Effects of almond, dried grape and dried cranberry consumption on endurance exercise performance, recovery and psychomotor speed: protocol of a randomised controlled trial

Noah M. A. d'Unienville, Alison M. Hill, Alison M. Coates, Catherine Yandell, Maxmillian J. Nelson, Jonathon D. Buckley

Research output: Contribution to journalArticlepeer-review

3 Citations (Scopus)
26 Downloads (Pure)

Abstract

Background Foods rich in nutrients, such as nitrate, nitrite, L-arginine and polyphenols, can promote the synthesis of nitric oxide (NO), which may induce ergogenic effects on endurance exercise performance. Thus, consuming foods rich in these components, such as almonds, dried grapes and dried cranberries (AGC), may improve athletic performance. Additionally, the antioxidant properties of these foods may reduce oxidative damage induced by intense exercise, thus improving recovery and reducing fatigue from strenuous physical training. Improvements in NO synthesis may also promote cerebral blood flow, which may improve cognitive function.

Methods and analysis Ninety-six trained male cyclists or triathletes will be randomised to consume ∼2550 kJ of either a mixture of AGC or a comparator snack food (oat bar) for 4 weeks during an overreaching endurance training protocol comprised of a 2-week heavy training phase, followed by a 2-week taper. The primary outcome is endurance exercise performance (5 min time-trial performance) and secondary outcomes include markers of NO synthesis (plasma and urinary nitrites and nitrates), muscle damage (serum creatine kinase and lactate dehydrogenase), oxidative stress (F2-isoprostanes), endurance exercise function (exercise efficiency, submaximal oxygen consumption and substrate utilisation), markers of internal training load (subjective well-being, rating of perceived exertion, maximal rate of heart rate increase and peak heart rate) and psychomotor speed (choice reaction time).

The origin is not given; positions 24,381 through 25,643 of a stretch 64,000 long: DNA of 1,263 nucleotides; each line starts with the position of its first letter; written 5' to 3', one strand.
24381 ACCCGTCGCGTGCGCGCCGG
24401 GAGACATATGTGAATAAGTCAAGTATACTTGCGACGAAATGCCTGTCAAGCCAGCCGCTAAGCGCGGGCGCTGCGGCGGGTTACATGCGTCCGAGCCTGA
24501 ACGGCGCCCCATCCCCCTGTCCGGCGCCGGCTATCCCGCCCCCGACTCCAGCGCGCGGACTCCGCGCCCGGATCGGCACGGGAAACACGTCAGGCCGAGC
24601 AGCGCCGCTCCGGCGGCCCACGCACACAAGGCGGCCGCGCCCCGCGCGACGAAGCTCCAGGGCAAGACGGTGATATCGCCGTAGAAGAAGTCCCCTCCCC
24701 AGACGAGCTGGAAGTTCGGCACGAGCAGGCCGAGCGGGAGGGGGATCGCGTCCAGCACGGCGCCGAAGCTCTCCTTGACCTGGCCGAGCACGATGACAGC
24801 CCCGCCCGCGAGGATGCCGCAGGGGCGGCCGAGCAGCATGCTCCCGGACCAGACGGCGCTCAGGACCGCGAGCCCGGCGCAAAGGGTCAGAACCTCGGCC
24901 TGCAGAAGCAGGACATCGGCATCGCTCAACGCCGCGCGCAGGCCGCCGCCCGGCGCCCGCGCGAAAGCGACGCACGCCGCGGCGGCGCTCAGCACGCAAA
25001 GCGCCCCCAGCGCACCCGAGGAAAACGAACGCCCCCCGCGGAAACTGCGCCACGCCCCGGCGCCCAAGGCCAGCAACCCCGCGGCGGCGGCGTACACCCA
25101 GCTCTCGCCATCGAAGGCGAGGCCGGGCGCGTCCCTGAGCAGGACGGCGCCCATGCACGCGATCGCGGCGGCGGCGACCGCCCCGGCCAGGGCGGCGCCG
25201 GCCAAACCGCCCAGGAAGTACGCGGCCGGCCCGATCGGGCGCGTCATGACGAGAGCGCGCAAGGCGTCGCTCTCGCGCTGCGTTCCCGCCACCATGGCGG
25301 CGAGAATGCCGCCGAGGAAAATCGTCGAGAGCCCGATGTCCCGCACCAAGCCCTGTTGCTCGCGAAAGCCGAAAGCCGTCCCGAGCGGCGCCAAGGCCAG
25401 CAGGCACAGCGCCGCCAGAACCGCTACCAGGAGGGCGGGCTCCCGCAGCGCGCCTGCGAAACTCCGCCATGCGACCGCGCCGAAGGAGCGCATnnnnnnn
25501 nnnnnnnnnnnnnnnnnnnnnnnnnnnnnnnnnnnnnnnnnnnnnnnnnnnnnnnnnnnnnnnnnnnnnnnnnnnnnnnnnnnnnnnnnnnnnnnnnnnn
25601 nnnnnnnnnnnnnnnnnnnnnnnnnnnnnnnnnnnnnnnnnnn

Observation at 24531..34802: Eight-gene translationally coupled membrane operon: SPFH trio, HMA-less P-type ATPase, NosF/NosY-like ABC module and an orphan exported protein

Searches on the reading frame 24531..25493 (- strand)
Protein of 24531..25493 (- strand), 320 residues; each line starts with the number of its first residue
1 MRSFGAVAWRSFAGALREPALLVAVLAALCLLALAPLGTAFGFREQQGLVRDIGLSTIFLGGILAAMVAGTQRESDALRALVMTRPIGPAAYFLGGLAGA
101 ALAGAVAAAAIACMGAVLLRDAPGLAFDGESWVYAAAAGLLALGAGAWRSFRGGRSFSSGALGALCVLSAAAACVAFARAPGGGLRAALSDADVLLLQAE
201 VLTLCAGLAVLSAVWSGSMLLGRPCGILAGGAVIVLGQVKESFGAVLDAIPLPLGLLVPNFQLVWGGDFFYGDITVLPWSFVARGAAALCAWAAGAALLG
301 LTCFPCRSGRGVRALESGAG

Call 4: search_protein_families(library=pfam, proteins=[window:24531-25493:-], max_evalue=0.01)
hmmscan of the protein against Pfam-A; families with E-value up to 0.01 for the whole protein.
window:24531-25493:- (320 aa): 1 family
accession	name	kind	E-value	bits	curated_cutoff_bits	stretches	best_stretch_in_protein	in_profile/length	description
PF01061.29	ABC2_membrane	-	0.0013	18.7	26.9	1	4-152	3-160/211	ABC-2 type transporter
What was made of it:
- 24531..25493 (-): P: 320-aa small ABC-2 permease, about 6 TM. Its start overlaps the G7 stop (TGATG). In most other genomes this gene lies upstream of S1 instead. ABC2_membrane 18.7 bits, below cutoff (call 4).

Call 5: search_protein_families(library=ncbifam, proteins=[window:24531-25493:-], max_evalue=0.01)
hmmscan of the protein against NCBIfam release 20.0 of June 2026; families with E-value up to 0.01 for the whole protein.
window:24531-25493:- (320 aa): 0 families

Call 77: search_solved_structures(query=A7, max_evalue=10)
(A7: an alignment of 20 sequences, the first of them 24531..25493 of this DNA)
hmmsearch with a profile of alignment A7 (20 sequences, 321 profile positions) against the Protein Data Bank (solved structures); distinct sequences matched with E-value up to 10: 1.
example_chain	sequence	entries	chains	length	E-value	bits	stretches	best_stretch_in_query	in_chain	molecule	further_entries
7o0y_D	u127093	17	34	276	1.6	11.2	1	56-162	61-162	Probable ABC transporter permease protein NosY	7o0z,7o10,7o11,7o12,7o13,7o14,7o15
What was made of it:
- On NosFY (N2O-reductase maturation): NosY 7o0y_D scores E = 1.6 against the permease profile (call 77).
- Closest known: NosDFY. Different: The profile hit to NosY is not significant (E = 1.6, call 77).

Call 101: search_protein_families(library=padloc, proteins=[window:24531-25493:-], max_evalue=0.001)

Conclusion This study will evaluate whether consuming AGC improves endurance exercise performance, recovery and psychomotor speed across an endurance training programme, and evaluate the mechanisms responsible for any improvement. Trial registration number ACTRN12618000360213.

Original languageEnglish
Article numbere000560
Number of pages10
JournalBMJ Open Sport and Exercise Medicine
Volume5
Issue number1
DOIs
Publication statusPublished - 7 Aug 2019
Externally publishedYes

Keywords

  • cognitive function
  • dried fruit
  • exercise performance
  • nitric oxide
  • recovery
  • tree nuts

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